A new UK-wide study has found a significant increase in the number of babies being stillborn or dying shortly after birth to mothers who were infected with the 2009 strain of the H1N1 flu virus. Baby deaths, amongst mums infected with the virus, who were admitted to hospital, were over 5 times higher than would normally be expected. This has prompted Sands, the stillbirth and neonatal death charity, to urge all pregnant women to be immunised against flu in time for the winter months.

The research, carried out by the National Perinatal Epidemiology Unit, at the University of Oxford, revealed that stillbirths and deaths of babies shortly after birth were higher in babies born to infected women admitted to hospital than mums not infected with the H1N1 flu virus. Babies of infected mums were also more likely to be born prematurely than those born to non-infected mums.

In 256 mothers infected with the H1N1 flu virus, between September 2009 and January 2010, tragically seven of the babies were stillborn and three died shortly after birth. The findings equate to 39 babies in 1000 dying, before or shortly after birth, compared to 7 in 1000 in mothers not infected with the virus.  In the group who were infected with H1N1 flu the number of baby deaths was over 5 times higher than would normally be expected.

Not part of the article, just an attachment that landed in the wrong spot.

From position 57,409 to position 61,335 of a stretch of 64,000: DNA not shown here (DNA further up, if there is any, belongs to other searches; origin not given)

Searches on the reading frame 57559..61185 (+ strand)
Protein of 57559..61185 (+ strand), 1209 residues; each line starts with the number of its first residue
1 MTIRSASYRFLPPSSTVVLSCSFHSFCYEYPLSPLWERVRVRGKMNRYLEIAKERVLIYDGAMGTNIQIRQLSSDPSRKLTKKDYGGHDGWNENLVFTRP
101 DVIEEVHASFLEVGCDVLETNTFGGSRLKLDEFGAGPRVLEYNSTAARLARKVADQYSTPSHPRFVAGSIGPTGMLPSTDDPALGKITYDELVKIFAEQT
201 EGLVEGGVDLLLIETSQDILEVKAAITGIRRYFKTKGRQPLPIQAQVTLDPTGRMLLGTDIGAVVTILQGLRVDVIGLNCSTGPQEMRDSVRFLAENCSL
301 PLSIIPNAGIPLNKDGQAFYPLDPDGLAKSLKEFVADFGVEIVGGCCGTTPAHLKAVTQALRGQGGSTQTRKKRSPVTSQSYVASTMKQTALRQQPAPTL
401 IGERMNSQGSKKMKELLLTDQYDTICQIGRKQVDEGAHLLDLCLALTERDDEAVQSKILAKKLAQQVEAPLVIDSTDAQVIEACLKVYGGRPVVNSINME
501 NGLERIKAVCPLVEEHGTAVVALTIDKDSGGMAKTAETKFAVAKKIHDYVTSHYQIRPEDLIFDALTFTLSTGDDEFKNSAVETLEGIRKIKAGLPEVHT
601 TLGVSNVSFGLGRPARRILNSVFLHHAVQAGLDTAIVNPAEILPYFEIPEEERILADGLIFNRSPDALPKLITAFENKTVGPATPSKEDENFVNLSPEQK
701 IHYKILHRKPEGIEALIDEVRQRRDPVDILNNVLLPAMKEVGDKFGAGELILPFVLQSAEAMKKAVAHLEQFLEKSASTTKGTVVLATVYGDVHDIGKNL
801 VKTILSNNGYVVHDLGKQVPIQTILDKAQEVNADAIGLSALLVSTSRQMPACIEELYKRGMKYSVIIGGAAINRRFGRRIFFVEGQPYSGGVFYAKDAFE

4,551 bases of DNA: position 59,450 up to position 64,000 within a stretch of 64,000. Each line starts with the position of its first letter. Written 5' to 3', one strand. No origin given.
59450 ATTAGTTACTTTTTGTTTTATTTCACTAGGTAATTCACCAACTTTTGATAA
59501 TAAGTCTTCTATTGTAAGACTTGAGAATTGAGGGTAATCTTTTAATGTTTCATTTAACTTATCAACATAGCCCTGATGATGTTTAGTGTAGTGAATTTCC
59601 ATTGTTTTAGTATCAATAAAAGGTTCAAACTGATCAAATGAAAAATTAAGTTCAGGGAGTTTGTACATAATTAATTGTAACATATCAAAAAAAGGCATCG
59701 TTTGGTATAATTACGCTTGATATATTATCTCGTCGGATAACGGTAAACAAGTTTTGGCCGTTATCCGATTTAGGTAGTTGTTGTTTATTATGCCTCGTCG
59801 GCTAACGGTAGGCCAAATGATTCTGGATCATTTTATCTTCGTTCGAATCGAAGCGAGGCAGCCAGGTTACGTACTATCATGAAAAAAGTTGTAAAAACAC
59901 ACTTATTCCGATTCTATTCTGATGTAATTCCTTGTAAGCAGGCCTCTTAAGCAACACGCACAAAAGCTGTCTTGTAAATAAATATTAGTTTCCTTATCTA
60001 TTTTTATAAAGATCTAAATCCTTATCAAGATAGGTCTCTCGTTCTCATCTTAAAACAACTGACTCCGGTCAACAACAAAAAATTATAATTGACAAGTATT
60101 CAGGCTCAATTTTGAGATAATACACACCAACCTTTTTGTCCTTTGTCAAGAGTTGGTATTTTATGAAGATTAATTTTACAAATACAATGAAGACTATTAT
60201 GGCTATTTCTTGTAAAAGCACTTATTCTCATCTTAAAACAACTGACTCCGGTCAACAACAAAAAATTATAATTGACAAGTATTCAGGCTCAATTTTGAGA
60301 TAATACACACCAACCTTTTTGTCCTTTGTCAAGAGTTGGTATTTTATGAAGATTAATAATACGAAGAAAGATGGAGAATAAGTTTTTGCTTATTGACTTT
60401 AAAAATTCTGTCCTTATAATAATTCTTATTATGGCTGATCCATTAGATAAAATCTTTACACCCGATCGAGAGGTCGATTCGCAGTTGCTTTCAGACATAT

Within 3 weeks of vaccination a pregnant woman and her baby are well protected against H1N1 flu, yet in 2009 the uptake of the vaccine amongst pregnant mums was low. 56.6% of pregnant women who were in a higher risk category for flu, having a condition such as asthma for example, were vaccinated and only 36.6% of healthy pregnant women with none of these additional risk factors, had the vaccination.*

 

Janet Scott, Research Manager at Sands: “The association between the H1N1 flu virus and a marked increase in the number of baby deaths is alarming. I suspect many pregnant women have no idea that flu could potentially be a serious risk to their baby, yet early immunisation is an easy and effective way for mums to protect themselves and their babies against the potential threat. 

“It seems clear to us that pregnant women should be better informed about the risks of flu to themselves and their baby so they can make an informed decision about getting vaccinated. It will be a tragedy if any baby dies due to flu in the coming winter months because a mother did not realise the importance of vaccination in protecting her and her baby.

“We fully support calls made by the University of Oxford research team, in the British Medical Journal, for an ongoing immunisation programme to protect women and their unborn babies from this and other influenza pandemics. These statistics are very worrying, and as the flu season approaches we would urge pregnant mums to go and see their GPs and get vaccinated. Furthermore, it is crucial that GP surgeries are equipped with the staff and vaccine stocks to be able to meet this need. These findings must not be ignored.” 

Dr Marian Knight, Senior Clinical Research Fellow at the University of Oxford who led the research, added “We already know that H1N1 flu in pregnancy can make pregnant women seriously ill. This new evidence of the risk to babies shows even more clearly the severe consequences H1N1 flu infection can have in pregnancy. By getting vaccinated against flu, women can prevent these risks to both themselves and their unborn child.”